Just read between the lines...

Red Text is the real story hiding between the lines.
Violet Text is a notable quote from a specific blogger.
Blue Text is my own personal commentary.
Gold Text is a link to the original sources.

One word of advice I would offer to everyone who reads this blog;

....Each and every day, take just a moment of your precious time to pray for Peace and Justice.

Friday, June 29, 2007

Cloudy Friday

Red text is the "real" headline buried in the news.
Blue text is my own commentary.
Violet text is the blog quote of the day.

The decision, coming on the last day of this year's term, highlighted the fact that a conservative bloc led by Roberts prevailed in nearly all of the major cases that came before the court. On abortion, religion, campaign finance and now school integration, the chief justice has put together a five-member majority to move the law to the right. Roberts cited the decision in Brown in support of his opinion in the current case. Just as Brown struck down forced segregation nationwide, he said, the court is now declaring that students may not be classified "based on the color of their skin."The court's four liberal justices accused the majority of turning its back on Brown and the promise of racial integration."This is a decision that the court and the nation will come to regret," Justice Stephen G. Breyer said in a long dissent delivered in the courtroom."It is not often so few have quickly changed so much," he said at one point.In a separate dissent, 87-year-old Justice John Paul Stevens noted how far the court had moved in his long tenure. "It is my firm conviction that no member of the court that I joined in 1975 would have agreed with today's decision," he wrote.
Which brings us to the blog quote of the day,
"Just say no."
The Senate’s Democratic majority—joined by all Republicans who purport to be moderate—must tell President Bush that this will be their answer to any controversial nominee to the Supreme Court or to the appellate courts. The Senate should refuse even to hold hearings on Bush’s next Supreme Court choice, should a vacancy occur, unless the president reaches agreement with the Senate majority on a mutually acceptable list of nominees. And no Bush nominee to a lower court deserves any deference now that we learn that U.S. Circuit Court Judge Brett Kavanaugh may have misled the Senate during his confirmation hearings. Kavanaugh claimed he was not involved in administration discussions about setting the rules for the treatment of enemy combatants. The Washington Post reported that he actually was. Although a spokeswoman for Kavanaugh insisted that his testimony was “accurate,” Senate Judiciary Chairman Patrick Leahy said, “I don’t believe that he was truthful with us.” As for the Supreme Court, we now know that the president’s two nominees, Chief Justice John Roberts and Associate Justice Samuel Alito, are exactly what many of us thought they were: activist conservatives intent on leading a judicial counterrevolution. Thursday’s 5-4 ruling tossing out two school desegregation plans was another milestone on the court’s march to the right.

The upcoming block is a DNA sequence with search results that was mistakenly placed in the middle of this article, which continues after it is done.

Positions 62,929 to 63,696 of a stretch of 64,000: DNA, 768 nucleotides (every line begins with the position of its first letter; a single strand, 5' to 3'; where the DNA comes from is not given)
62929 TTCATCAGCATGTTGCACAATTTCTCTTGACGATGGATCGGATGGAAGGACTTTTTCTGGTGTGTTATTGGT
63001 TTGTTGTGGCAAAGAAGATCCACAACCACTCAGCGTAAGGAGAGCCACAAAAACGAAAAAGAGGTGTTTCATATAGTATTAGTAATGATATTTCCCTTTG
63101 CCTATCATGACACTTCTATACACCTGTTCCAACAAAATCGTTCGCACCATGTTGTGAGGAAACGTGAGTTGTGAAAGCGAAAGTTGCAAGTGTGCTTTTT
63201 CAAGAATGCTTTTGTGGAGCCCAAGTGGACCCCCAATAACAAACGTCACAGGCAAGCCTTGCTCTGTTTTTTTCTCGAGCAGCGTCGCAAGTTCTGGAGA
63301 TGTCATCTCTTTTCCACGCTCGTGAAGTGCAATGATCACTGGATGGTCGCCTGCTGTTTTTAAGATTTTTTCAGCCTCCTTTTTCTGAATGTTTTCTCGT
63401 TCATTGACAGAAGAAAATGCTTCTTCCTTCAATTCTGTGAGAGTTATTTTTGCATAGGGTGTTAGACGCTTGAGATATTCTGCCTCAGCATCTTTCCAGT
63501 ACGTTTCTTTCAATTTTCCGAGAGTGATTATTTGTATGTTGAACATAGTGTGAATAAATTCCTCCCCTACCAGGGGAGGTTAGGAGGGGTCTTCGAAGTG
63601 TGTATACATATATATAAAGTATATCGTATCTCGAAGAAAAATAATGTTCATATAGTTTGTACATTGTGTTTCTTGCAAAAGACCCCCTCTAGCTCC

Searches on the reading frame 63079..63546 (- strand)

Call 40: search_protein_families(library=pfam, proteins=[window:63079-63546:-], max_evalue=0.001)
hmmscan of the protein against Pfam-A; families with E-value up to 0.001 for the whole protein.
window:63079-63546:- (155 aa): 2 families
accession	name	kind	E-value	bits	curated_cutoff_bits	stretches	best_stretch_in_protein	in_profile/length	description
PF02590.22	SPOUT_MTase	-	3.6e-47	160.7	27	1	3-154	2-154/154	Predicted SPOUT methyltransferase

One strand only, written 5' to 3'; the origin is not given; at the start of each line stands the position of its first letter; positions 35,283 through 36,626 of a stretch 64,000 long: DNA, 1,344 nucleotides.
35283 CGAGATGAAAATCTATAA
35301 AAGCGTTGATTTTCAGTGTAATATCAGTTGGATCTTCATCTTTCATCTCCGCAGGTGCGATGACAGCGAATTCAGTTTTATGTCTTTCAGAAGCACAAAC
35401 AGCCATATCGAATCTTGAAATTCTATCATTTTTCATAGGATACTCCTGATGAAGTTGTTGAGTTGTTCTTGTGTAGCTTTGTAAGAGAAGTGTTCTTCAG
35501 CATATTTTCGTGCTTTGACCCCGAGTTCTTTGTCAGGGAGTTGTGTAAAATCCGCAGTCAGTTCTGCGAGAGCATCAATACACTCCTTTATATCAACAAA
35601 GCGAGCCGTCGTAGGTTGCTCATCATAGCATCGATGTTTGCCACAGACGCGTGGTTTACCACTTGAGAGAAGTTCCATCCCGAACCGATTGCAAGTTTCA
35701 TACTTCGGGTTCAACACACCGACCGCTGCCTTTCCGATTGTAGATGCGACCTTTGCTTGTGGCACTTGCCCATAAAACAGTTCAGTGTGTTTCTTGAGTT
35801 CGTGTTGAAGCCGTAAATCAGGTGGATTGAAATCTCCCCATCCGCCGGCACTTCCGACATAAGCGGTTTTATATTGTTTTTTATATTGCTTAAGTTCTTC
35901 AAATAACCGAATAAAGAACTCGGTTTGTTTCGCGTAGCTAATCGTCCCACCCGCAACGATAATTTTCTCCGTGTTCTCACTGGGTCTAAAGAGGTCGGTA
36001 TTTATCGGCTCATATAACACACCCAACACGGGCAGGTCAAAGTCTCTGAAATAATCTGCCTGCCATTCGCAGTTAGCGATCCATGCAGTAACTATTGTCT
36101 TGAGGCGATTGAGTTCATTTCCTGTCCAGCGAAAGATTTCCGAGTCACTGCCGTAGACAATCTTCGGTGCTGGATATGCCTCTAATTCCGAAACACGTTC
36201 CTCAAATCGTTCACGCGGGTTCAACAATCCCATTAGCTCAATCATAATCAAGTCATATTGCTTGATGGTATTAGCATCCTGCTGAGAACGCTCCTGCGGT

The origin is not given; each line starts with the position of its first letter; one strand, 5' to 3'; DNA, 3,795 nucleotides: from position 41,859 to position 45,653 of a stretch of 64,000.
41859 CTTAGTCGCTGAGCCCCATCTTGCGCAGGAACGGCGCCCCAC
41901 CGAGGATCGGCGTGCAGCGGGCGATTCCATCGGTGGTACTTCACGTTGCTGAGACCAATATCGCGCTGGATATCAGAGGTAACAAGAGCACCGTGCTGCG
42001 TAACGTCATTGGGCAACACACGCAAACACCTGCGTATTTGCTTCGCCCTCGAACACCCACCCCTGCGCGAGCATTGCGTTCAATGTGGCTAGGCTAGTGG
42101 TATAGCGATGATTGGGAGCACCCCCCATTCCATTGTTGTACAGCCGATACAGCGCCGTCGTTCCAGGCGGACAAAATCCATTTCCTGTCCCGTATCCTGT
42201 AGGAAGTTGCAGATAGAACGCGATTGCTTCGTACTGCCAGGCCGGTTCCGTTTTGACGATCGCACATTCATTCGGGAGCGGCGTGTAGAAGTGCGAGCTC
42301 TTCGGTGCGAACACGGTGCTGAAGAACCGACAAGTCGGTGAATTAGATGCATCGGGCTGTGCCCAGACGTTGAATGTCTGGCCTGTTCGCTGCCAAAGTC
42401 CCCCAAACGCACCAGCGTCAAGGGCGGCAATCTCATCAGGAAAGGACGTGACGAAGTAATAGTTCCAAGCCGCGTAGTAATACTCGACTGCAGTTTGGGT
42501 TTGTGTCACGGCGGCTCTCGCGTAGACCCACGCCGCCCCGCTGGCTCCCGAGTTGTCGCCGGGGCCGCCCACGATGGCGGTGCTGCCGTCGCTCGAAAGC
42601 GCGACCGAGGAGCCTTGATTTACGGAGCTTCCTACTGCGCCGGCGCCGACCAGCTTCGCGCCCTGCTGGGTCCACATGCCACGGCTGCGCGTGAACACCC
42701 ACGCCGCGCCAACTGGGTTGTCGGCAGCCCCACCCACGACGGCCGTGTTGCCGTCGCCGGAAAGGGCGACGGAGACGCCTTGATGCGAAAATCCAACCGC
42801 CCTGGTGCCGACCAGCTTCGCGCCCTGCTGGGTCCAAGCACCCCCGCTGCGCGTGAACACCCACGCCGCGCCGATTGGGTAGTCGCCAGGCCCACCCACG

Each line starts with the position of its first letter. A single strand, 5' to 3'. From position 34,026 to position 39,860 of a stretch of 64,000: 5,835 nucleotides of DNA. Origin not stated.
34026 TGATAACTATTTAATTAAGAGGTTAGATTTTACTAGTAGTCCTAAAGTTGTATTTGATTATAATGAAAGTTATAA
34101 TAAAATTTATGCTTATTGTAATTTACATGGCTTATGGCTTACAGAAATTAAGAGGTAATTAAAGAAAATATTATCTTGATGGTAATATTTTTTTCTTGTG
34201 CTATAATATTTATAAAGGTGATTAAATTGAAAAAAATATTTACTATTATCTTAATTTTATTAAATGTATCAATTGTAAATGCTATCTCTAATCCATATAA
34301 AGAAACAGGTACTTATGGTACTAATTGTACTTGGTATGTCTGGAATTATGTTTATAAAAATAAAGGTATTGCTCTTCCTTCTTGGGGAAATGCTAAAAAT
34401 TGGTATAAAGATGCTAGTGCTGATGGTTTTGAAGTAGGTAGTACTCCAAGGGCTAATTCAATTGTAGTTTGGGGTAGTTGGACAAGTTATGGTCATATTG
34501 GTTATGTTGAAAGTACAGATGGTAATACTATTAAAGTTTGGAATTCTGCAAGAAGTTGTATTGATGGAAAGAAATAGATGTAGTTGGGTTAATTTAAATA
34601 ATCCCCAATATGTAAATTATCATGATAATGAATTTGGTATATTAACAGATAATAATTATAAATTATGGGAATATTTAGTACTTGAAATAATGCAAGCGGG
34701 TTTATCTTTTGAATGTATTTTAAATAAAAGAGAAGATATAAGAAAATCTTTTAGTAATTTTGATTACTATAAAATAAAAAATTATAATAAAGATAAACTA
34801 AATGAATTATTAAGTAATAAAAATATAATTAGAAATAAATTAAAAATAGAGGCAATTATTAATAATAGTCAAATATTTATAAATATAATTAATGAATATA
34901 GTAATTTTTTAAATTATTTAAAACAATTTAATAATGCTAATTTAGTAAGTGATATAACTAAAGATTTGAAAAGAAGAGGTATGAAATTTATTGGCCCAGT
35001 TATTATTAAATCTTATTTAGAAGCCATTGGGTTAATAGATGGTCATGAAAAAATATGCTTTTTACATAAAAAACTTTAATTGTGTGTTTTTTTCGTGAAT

Striking down an antitrust rule nearly a century old, the Supreme Court ruled on Thursday that it was not automatically unlawful for manufacturers and distributors to agree on minimum retail prices. Five justices, agreeing with the nation’s major manufacturers, said the new rule could in some instances lead to more competition and better service. But four dissenting justices agreed with 37 states and some consumer groups that abandoning the old rule could result in significantly higher prices and less competition (now wasn't that paltry sum they spent on Republican political campaigns over tha past ten years a great investment!!!) for consumer and other goods. The court struck down the 96-year-old rule that resale price maintenance agreements were an automatic, or per se, violation of the Sherman Antitrust Act. In its place, the court instructed judges considering such agreements for possible antitrust violations to apply a case-by-case approach, known as a “rule of reason,” (sounds like a floating decimal point is being tacked on the "rule of law") to assess their impact on competition. The new rule is considerably more favorable to defendants (big corporations). The decision was handed down on the last day of the court’s term, (as were some other very historically significant decisions, this is like a Supreme Court version of a Friday dump!) which has been notable for overturning precedents and for victories for big businesses and antitrust defendants. It was also the latest of a series of antitrust decisions in recent years rejecting per se rules that had prohibited various marketing agreements between companies. (are they simply protecting gasoline manufacturers ??? Bush is doing pretty well by book-cooking, no-bid CEO standards)